The Fractional Flow Reserve (FFR) and instantaneous wave-Free Ratio (iFR) have been proposed and clinically validated to measure the pressure gradient across coronary stenoses. They provide quantitative information on stenosis severity. Both are used in coronary revascularization procedures to measure intracoronary pressure giving quantitative information to evaluate coronary diseases during angiographic procedures. We designed and implemented a tool able to acquire and measure iFR and FFR supporting the physicians studying and treating patients in interventional cardiology laboratories. We designed an extensive case study to assess the performance of the tool in (i) acquiring pressure signals from blood pressure measurement systems; (ii) calculating FFR and iFR; and (iii) filtering out extra-beats signals during realtime signal analysis phases. The tool, named JLabChart, is available online. We tested it on two sets of data for a total of 600 cycles from 201 pressure measurements performed on 65 patients, from the Interventional Cardiology Unit of Magna Graecia University. The recognition of cardiac cycles and keypoint of the pressure curve was effective in 100% of cases for proximal (aortic) pressure and in 99.2% for distal pressure. The FFR calculated by JLabChart had an excellent correlation (Rp = 0.960; p < 0.001) with the FFR values obtained through the commercial systems. Similar results were obtained with iFR (Rp = 0.998; p < 0.001). Finally, the tool measurement results were compared with a commercial tool proving JLabChart’s efficiency with real cases. It was also compared with measurements performed on synthetic vessels and stenosis designed using the Comsol commercial tool. JLabChart is able to provide reliable measurements of FFR and iFR indexes used to support decisions on interventional procedures. It represents a valuable open source support system that can be used in an interventional cardiology laboratory.

Calculation of Intracoronary Pressure-Based Indexes with JLabChart

Tradigo G.
;
Vizza P.;
2022

Abstract

The Fractional Flow Reserve (FFR) and instantaneous wave-Free Ratio (iFR) have been proposed and clinically validated to measure the pressure gradient across coronary stenoses. They provide quantitative information on stenosis severity. Both are used in coronary revascularization procedures to measure intracoronary pressure giving quantitative information to evaluate coronary diseases during angiographic procedures. We designed and implemented a tool able to acquire and measure iFR and FFR supporting the physicians studying and treating patients in interventional cardiology laboratories. We designed an extensive case study to assess the performance of the tool in (i) acquiring pressure signals from blood pressure measurement systems; (ii) calculating FFR and iFR; and (iii) filtering out extra-beats signals during realtime signal analysis phases. The tool, named JLabChart, is available online. We tested it on two sets of data for a total of 600 cycles from 201 pressure measurements performed on 65 patients, from the Interventional Cardiology Unit of Magna Graecia University. The recognition of cardiac cycles and keypoint of the pressure curve was effective in 100% of cases for proximal (aortic) pressure and in 99.2% for distal pressure. The FFR calculated by JLabChart had an excellent correlation (Rp = 0.960; p < 0.001) with the FFR values obtained through the commercial systems. Similar results were obtained with iFR (Rp = 0.998; p < 0.001). Finally, the tool measurement results were compared with a commercial tool proving JLabChart’s efficiency with real cases. It was also compared with measurements performed on synthetic vessels and stenosis designed using the Comsol commercial tool. JLabChart is able to provide reliable measurements of FFR and iFR indexes used to support decisions on interventional procedures. It represents a valuable open source support system that can be used in an interventional cardiology laboratory.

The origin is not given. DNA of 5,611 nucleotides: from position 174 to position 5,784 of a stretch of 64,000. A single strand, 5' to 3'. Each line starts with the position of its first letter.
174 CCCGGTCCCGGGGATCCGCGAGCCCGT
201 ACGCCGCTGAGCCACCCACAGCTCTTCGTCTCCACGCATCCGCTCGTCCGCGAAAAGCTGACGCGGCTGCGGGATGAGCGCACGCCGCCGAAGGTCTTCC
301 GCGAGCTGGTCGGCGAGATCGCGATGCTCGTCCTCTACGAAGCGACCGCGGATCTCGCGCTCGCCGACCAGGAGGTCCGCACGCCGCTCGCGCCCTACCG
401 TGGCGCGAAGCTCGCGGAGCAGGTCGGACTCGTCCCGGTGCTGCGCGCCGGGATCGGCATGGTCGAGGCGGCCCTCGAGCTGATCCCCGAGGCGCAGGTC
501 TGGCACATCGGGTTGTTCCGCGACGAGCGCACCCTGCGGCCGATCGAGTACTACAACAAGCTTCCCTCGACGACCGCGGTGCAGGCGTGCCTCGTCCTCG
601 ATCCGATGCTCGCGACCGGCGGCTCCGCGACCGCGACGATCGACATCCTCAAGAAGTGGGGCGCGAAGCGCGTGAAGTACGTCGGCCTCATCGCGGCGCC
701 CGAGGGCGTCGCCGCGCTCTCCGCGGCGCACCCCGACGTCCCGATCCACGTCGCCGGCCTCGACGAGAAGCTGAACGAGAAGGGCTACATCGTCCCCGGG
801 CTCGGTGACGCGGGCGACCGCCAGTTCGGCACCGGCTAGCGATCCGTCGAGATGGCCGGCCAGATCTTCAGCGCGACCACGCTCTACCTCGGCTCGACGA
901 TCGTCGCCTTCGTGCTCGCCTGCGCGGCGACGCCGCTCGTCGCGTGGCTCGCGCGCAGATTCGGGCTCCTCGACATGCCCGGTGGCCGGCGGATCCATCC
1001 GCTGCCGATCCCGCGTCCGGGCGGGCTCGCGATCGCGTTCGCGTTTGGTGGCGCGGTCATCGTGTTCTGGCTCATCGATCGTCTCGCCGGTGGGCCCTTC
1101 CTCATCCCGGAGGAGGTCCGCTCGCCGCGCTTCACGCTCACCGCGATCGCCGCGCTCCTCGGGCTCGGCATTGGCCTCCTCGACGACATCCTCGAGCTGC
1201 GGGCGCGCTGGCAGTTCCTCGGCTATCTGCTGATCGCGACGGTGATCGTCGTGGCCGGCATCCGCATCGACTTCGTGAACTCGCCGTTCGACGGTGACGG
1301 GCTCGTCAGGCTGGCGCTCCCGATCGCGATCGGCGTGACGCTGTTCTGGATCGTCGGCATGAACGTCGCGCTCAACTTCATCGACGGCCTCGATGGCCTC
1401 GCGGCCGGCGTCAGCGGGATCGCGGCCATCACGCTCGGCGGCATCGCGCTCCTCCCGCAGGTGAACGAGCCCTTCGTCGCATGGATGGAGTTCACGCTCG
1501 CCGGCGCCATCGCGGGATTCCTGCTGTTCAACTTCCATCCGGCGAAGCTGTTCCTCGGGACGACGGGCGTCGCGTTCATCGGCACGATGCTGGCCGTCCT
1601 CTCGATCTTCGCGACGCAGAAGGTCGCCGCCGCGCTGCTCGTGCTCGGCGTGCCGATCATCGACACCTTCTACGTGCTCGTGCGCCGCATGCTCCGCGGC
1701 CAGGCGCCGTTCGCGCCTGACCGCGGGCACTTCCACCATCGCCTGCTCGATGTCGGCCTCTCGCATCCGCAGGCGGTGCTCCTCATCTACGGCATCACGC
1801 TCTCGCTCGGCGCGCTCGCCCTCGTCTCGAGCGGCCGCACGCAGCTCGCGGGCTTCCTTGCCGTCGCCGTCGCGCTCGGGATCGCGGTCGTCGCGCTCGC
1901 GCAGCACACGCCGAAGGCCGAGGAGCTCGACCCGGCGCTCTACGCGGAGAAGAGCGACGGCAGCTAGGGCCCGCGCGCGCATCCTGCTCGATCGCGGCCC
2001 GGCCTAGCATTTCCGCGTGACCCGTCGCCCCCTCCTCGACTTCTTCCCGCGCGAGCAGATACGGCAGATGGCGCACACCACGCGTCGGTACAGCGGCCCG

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Utilizza questo identificativo per citare o creare un link a questo documento: http://hdl.handle.net/11389/37755
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